Faculty committees from each of the colleges are continuing to work through the summer on a new constitution and bylaws for the college, faculty council and committee on academic personnel.

Barlowe joined UT in 1990. She was the founding chair of the Department of Women’s and Gender Studies and also is a professor in the Department of English.

She was named an associate dean in 2011 and became interim dean later that year. Barlowe, who earned her bachelor’s degree from Indiana University and master’s and doctoral degrees from Ohio State University, was appointed dean in May 2012.

Glacity Theatre Collective to perform original musical at Toronto Fringe Festival

The Glacity Theatre Collective has been selected to perform at the Toronto Fringe Festival June 29-July 10 and will present its original musical, “House of Vinyl,” written and composed by company members Dr. Edmund B. Lingan, UT associate professor and chair of theatre and film, and Timothy Lake.

Originally developed and performed in Toledo one year ago, this tightly wound, bubble-wrapped, 55-minute psychedelic musical was developed as part of Glacity Theatre Collective’s Junkbox Theatre project. The idea is to take unfinished scripts, loosely connected scenes, current obsessions, scribbled notes and musical compositions with or without lyrics that company members have from previous inspirations and mash them together to see what sticks. The ultimate goal is a completely new story that any audience can appreciate.

Tori Zajac and Nolan Thomaswick rehearsed a scene from the Glacity Theatre Collective’s musical, “House of Vinyl.”

Tori Zajac and Nolan Thomaswick rehearsed a scene from the Glacity Theatre Collective’s musical, “House of Vinyl.”

The musical has been reworked slightly since its original production and now features a smaller cast playing multiple roles.

In the Toronto Fringe Festival format, companies have exactly 15 minutes to set up for each performance and another 15 to strike afterward, so the technical elements were streamlined to fit the festival parameters.

Directed by Lake and based on a story that Lingan has written and re-written as a play, novel and screenplay, “House of Vinyl” focuses on Horton Stephen Wilder, who has an intense fear of open spaces, or agoraphobia. When Horton is forced out of his apartment and into the street because of a gas leak, he embarks on a strange and hallucinogenic journey involving lawyer-knights, psychic stingrays, a diaper fetishist, and yards and yards of vinyl. Will he ever make it back to his apartment and safety? Or will he be trapped in the “House of Vinyl” forever?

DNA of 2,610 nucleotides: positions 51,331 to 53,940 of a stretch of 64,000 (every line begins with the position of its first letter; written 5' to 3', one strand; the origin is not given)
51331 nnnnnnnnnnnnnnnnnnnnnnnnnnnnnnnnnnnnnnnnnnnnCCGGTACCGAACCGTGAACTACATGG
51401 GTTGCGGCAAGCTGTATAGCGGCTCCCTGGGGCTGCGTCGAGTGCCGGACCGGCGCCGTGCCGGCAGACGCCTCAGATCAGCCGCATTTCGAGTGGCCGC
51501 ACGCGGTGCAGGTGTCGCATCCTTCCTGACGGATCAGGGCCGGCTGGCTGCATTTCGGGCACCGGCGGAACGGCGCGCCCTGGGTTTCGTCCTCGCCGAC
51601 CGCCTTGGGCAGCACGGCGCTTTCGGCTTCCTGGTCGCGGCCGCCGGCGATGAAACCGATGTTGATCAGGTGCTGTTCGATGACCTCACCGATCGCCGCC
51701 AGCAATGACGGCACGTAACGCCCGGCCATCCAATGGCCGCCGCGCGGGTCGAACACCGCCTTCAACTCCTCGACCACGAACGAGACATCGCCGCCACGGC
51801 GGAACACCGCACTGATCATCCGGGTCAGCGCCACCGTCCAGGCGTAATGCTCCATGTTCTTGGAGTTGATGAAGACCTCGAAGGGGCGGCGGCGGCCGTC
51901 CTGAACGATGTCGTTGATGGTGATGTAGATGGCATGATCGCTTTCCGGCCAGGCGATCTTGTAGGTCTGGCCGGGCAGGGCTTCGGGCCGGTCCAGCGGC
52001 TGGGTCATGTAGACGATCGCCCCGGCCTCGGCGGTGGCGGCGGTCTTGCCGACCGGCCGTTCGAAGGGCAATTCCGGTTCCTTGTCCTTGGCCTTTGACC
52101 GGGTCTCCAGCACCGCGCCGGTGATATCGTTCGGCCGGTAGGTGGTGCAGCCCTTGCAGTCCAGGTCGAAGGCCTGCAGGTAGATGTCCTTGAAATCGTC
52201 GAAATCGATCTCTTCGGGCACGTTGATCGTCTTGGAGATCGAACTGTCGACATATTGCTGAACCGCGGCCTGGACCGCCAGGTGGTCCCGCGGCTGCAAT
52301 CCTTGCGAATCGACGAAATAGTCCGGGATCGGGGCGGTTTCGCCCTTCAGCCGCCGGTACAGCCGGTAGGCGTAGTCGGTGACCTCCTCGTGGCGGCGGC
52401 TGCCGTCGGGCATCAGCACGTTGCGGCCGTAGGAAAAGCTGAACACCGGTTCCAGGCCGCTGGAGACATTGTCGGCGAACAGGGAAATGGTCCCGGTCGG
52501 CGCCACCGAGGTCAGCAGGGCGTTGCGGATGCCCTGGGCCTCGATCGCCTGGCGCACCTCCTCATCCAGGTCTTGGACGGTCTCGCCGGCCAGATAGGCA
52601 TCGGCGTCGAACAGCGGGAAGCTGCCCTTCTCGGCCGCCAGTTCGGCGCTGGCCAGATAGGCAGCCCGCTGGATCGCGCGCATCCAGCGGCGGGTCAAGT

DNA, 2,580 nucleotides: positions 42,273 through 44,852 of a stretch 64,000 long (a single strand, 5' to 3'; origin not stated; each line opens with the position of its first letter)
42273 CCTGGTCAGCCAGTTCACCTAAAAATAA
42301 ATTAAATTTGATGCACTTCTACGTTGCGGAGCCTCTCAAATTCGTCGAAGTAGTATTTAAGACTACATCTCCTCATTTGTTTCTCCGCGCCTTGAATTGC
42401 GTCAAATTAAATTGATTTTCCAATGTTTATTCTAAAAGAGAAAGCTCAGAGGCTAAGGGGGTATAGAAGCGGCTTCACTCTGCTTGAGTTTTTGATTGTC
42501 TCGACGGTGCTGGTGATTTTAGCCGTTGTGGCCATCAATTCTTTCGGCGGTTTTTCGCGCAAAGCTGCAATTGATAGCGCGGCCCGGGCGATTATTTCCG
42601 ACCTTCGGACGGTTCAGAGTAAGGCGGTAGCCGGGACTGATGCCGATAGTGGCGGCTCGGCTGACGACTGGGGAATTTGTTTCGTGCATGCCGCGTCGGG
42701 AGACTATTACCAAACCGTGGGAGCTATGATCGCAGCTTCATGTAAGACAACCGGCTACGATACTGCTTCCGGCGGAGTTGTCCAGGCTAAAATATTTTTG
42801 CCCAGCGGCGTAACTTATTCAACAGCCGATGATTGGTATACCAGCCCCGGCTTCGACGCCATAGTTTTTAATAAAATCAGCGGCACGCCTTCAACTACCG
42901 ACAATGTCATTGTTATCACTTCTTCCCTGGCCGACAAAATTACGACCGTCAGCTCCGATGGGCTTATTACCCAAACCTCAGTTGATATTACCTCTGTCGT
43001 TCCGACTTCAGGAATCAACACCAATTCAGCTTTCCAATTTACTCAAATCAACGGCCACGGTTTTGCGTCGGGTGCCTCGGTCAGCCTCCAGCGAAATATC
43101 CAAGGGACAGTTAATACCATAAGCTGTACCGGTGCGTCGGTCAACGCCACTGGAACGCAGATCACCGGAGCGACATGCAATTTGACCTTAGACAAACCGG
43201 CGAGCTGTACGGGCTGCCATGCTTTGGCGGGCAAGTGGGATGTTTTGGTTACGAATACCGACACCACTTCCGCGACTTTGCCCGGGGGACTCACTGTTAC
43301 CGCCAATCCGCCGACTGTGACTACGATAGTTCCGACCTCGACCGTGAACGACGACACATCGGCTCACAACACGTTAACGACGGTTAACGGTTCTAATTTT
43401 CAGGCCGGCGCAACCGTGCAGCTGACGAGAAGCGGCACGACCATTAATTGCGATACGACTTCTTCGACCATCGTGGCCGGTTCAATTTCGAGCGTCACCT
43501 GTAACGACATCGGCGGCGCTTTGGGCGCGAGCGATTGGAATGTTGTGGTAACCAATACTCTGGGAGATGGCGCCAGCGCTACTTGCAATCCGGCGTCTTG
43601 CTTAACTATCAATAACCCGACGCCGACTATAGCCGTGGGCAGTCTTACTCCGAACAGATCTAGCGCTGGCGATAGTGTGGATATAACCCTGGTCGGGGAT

Nolan Thomaswick is returning in the role of Horton. Other returning cast members are Jennifer Nagy-Lake, Tori Zajac, Lingan, and Holly Monsos, UT associate dean of the College of Communication and the Arts. New to the cast are Dr. Gary Insch, dean of the UT College of Business and Innovation, and Lynnette Bates and Noah York.

The Lingan-Lake score is mostly guitar-driven and is played by Lingan and Insch, augmented with triggered samples. Andrés Medina is stage manager, costumes are designed by Bates, and lighting is designed by Cory Sprinkles.

To help offset the cost of housing a company of 11 for nearly two weeks in Toronto, the collective has started a Go Fund Me campaign. To learn more or to donate, go to https://www.gofundme.com/Glacity.

Before leaving for Toronto, “House of Vinyl” will play two performances Friday and Saturday, June 24 and 25, at 8 p.m. in the Center for Performing Arts Center Theatre. The doors will open 30 minutes prior to curtain.

All tickets are $20 online or at the door and include a reception afterward. To purchase tickets in
advance, go to http://glacity.tix.org.

After the weekend shows in Toledo, the company will travel to Toronto for seven performances at the Robert Gill Theatre during the festival.

To learn more about the Toronto Fringe Festival, click here.

Go to http://glacity.org for more information about the collective or “House of Vinyl.”

Trustees approve budget, College of Arts and Letters

An operating budget that positions The University of Toledo for success for the coming year and into the future was approved Monday by the UT Board of Trustees.

The $737.8 million operating budget is conservatively based on flat enrollment for the coming academic year as part of the institution’s efforts to strengthen its financial foundation. Reflected in the budget are the stabilization efforts called for by UT President Sharon L. Gaber earlier in the year for a 1.5 percent reduction to the operating budget for fiscal year 2016 and 3 percent to the entire budget for fiscal year 2017, which reduced operating expenses by about $12 million.

Business Hlogo 1c BlackThe 2016-17 budget includes no undergraduate tuition and general fees increases and no increase in graduate tuition, with the exception of a 2 percent increase for the Doctor of Pharmacy Program. Trustees previously approved a 2 percent increase in residence halls fees, and the budget includes a 2 percent increase in meal plan fees to cover increased costs.